People have not yet come out of the trauma of the abduction of over 300 students of Government Science Secondary School Kankara, Katsina State on Friday, December 11, 2020 by bandits (they were released on 17/ December /2020), when they woke up to the tragic news of another mass school abduction in Niger State.
The abductors, gunmen or bandits, or whatever you choose to call them attacked Government Science College Kagara, Niger State around 3.00p.m. and abducted 27 students, three members of staff and 12 other family members on 17/ February /2021. They killed one student when he attempted to run away.
Therefore, now in a situation of uncertainty people, particularly the parents await the safe release of the Kagara school boys and the others.
This is not to forget the abduction of 110 school girls of Government Girls Science and Technical College in Dapchi, Yobe State on 19 / February / 2018. Though they were released in March, one girl, Leah Sharibu is still in captivity on account that she refused to abandon her Christian faith and accept Islam, as demanded by the Boko Haram abductors.
Then the Chibok girls! This was the first of such daring atrocities and people couldn’t believe that it was possible. In April 2014, Boko Haram brazenly attacked Government Girls Secondary School Chibok in Borno State and abducted 276 students. While many were released over the years, however many are still being held.
In this regard, the question that begs for answer is whether we should be accustomed to school abductions as the ‘new normal’ instead of the anomaly it is. It is given that the more frequent a thing happens the more people tend to ‘get used’ to it and if this were to happen, the future of education in our society is in danger.
This is because in spite of poverty and dilapidated schools, some parents are determined to send their children to school, to secure their future.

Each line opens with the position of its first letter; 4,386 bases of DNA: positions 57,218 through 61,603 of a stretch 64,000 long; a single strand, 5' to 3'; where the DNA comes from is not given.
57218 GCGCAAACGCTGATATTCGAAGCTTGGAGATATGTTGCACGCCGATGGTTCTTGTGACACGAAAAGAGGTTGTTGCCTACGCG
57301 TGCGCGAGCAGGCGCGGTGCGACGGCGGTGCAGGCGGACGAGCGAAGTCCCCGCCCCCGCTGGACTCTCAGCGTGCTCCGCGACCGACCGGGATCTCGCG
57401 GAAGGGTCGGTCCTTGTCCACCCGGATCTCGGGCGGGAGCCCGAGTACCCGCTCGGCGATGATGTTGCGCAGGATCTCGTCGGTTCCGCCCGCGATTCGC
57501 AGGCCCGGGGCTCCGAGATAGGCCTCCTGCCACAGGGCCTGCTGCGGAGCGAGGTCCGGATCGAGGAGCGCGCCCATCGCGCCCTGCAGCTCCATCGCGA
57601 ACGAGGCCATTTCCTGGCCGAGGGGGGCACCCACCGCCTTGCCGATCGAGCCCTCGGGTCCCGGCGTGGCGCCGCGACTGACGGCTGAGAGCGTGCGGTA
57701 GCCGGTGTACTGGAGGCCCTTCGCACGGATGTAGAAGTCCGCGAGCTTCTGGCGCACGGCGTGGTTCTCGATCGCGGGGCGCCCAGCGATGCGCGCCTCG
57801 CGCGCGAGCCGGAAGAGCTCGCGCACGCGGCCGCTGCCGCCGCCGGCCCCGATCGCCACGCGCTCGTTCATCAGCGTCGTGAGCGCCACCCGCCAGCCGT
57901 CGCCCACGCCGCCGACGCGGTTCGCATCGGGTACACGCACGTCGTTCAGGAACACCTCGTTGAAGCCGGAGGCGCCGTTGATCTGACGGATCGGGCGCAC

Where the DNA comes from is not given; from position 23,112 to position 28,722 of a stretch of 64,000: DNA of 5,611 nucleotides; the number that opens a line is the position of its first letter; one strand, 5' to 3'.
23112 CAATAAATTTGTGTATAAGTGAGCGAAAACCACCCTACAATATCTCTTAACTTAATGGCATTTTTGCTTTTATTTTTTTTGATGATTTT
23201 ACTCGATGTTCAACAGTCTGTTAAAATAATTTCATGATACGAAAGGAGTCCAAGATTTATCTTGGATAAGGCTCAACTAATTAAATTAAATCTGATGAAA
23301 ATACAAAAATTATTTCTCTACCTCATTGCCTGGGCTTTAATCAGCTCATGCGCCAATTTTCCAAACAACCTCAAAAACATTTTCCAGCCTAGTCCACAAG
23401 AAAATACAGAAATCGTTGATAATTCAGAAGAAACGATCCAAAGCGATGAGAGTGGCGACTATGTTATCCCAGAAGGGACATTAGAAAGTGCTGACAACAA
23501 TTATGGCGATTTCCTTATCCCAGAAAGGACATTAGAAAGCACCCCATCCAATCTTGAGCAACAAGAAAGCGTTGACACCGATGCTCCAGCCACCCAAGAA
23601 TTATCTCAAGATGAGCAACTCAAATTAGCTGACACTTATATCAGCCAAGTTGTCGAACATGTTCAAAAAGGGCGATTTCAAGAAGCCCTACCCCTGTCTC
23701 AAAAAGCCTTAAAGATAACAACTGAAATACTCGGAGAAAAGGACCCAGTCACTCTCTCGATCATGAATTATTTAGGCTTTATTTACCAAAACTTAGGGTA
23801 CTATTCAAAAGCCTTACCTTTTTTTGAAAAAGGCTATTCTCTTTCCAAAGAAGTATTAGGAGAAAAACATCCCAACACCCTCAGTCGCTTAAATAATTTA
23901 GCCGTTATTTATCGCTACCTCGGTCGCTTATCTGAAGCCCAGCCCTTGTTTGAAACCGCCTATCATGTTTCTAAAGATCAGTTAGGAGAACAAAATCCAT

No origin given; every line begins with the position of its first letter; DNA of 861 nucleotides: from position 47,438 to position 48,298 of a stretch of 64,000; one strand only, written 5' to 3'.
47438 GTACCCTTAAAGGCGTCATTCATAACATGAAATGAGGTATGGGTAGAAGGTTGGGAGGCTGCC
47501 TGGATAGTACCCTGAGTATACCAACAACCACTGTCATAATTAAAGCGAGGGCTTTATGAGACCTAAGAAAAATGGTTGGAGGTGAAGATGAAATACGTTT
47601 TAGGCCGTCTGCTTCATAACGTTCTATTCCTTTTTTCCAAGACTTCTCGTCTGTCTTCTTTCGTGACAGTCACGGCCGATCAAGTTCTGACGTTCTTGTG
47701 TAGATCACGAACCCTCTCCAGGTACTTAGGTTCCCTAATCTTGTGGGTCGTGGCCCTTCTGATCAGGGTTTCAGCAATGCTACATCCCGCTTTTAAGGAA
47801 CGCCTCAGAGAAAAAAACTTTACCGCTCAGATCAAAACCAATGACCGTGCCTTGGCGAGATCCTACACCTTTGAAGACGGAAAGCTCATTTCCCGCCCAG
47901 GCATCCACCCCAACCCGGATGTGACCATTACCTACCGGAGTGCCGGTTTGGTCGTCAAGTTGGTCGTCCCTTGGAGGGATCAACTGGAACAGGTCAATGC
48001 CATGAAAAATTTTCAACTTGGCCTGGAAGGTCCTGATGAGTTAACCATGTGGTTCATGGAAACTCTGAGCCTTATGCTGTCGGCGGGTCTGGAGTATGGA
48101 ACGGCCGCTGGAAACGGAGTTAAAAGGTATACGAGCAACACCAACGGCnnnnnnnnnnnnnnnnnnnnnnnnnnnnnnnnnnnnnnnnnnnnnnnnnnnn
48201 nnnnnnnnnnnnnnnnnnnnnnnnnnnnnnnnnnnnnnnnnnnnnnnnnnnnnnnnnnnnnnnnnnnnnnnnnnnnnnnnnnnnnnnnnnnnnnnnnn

One woman told me, “The way I am suffering because I didn’t go school I don’t want my children to suffer.”
However, if these school abductions are allowed to thrive, many people would withdraw their children or wards from school no matter how much they are persuaded otherwise. This is particularly in the case of female children, where they may be sexually assaulted and even become pregnant in the process.
In such a harrowing scenario the government would not be able to do anything for you. The damage has being done for ever and ever, as we used to say in primary and secondary schools in those days.
By the way, the government should secure schools; even boys’ schools should have a fence, after all should armed men just walk into a school with a fallen fence, abduct or kill students, the government is responsible for negligence.
Another telling point is that the schools don’t have adequate security men. The usual excuse would be that Nigeria doesn’t have enough police men. This may be true with less than 400,000 policing the estimated two hundred million Nigerians.
But people are skeptical when VIPs and those that can afford it have many policemen as their security, while leaving the masses to their own devices, so they resort to forming vigilante groups by many names to protect themselves and contribute money to pay them.
The government should do all it can to stop the bandits from school abductions and raiding villages among other forms of criminality.
We are always hearing of millions of out of school children in the north, we don’t hope to see it escalate through school abductions. The future should not be bleak.
We hope for the release of the Kagara school boys and others and every other person in captivity.